“Notion 5 is an ideal package for anyone wanting easy-to-use notation software on a budget. If you are using primarily for teaching score-writing or producing exam coursework then it has more than enough for your needs. And if you don’t need the full functions of the bigger market leaders, then it is a real winner!”
We’re in Frankfurt for MusikMesse and stopped by the local Apple Store. We were delighted to find Notion installed on iPad demo units in-store. This isn’t the first time Notion has been spotted in an Apple Store—it was included in some wall graphics a while back, coinciding with Esa-Pekka’s Salonen’s Apple advert.
We were really excited to be asked to create a special version of Notion for use in Apple Stores. The iPad has transformed the way many people create music, and it’s made the world of notation much more accessible. And now people around the world can try out composing music in their local Apple Store!
Heya! Check out the deeply personal and incredible new video from Nothing More for “Jenny.” But more importantly, check out the cause. First, here’s the video:
Next, here’s the cause: Nothing More is looking to raise awareness of mental health challenges through partnerships with PledgeMusic, BringChange2Mind, The Jed Foundation, To Write Love On Her Arms, YoungMinds, and the International Bipolar Foundation.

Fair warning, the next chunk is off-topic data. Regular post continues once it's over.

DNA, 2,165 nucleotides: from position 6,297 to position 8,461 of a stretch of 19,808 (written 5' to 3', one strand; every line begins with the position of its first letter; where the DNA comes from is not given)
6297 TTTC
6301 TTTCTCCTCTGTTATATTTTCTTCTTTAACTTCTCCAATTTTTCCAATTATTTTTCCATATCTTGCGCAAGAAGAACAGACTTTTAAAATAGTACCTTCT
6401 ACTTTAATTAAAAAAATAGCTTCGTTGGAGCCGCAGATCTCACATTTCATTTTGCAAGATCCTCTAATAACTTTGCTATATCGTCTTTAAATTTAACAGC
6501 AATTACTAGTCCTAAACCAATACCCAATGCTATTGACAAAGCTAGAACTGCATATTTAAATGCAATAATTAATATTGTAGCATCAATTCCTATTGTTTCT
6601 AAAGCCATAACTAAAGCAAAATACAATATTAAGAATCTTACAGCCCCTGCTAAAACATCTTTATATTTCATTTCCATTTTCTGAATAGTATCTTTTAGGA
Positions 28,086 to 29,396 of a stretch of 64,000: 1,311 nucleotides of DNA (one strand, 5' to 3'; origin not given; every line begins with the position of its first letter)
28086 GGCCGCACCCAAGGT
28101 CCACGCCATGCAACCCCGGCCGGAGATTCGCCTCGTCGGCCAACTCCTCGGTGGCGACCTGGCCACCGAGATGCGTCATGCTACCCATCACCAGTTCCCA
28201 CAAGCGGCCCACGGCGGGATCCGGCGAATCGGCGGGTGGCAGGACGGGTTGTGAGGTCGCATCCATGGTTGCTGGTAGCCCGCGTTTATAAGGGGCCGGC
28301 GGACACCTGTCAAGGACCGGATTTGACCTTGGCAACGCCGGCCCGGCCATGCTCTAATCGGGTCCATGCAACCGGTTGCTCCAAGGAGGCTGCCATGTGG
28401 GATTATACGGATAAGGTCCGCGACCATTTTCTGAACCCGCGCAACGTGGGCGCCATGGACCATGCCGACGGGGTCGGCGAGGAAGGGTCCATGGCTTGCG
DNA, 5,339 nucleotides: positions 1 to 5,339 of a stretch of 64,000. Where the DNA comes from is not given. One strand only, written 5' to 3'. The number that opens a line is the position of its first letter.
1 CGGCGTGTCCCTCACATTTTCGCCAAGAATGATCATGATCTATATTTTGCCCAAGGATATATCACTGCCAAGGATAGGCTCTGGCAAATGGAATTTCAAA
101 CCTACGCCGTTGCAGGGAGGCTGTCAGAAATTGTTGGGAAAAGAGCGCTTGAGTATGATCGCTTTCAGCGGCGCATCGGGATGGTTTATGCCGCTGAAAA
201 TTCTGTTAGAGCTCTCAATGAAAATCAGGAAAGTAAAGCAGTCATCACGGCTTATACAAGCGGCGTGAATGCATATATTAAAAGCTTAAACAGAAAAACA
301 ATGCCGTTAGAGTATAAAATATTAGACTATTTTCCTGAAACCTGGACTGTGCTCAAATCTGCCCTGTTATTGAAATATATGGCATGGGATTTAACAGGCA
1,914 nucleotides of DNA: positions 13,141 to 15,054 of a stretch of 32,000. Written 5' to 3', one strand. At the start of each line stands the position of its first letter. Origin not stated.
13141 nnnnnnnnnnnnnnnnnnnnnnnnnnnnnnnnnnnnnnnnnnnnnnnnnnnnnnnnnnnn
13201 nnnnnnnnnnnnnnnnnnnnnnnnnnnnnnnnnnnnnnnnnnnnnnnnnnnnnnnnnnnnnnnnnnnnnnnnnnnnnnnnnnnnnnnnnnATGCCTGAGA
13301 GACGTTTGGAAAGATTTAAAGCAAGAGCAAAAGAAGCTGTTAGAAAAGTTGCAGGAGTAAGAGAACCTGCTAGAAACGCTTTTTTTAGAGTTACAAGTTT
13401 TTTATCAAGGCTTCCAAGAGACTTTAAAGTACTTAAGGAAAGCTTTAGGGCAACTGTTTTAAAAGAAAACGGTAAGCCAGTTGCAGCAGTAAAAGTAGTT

You can support these charity partners and pick up some cool exclusive merch at the #IKnowJenny page on PledgeMusic. Click the image below to
Daniel “Freebo” Friedberg is a decorated singer/songwriter with an impressive session/sideman history, including a ten-year stint playing bass and touring with Bonnie Raitt. Other collaborators include John Mayall & The Bluesbreakers, CSN, Maria Muldaur, Ringo Starr, Michelle Shocked, Neil Young, Loudon Wainwright III, and Dr. John. He’s also a formidable tuba player.
The last few years have seen Freebo launching into a successful solo career, having released four solo albums since 1999. There’s no quick-and-easy way to pin down a singular “Freebo sound,” as his diverse solo material is suitably colored by his work with all of the above A-list names. As such, his work boasts a seasoned blend of blues, rock and folk—but closer listening reveals undertones of dixieland, reggae, and Broadway musicals.
His Nimbit store offerings include a multitude of sponsorship opportunities (you can even buy “Executive Producer” credit on his next record!) two singles, and four full-lengths, including the canine tribute album, Dog People.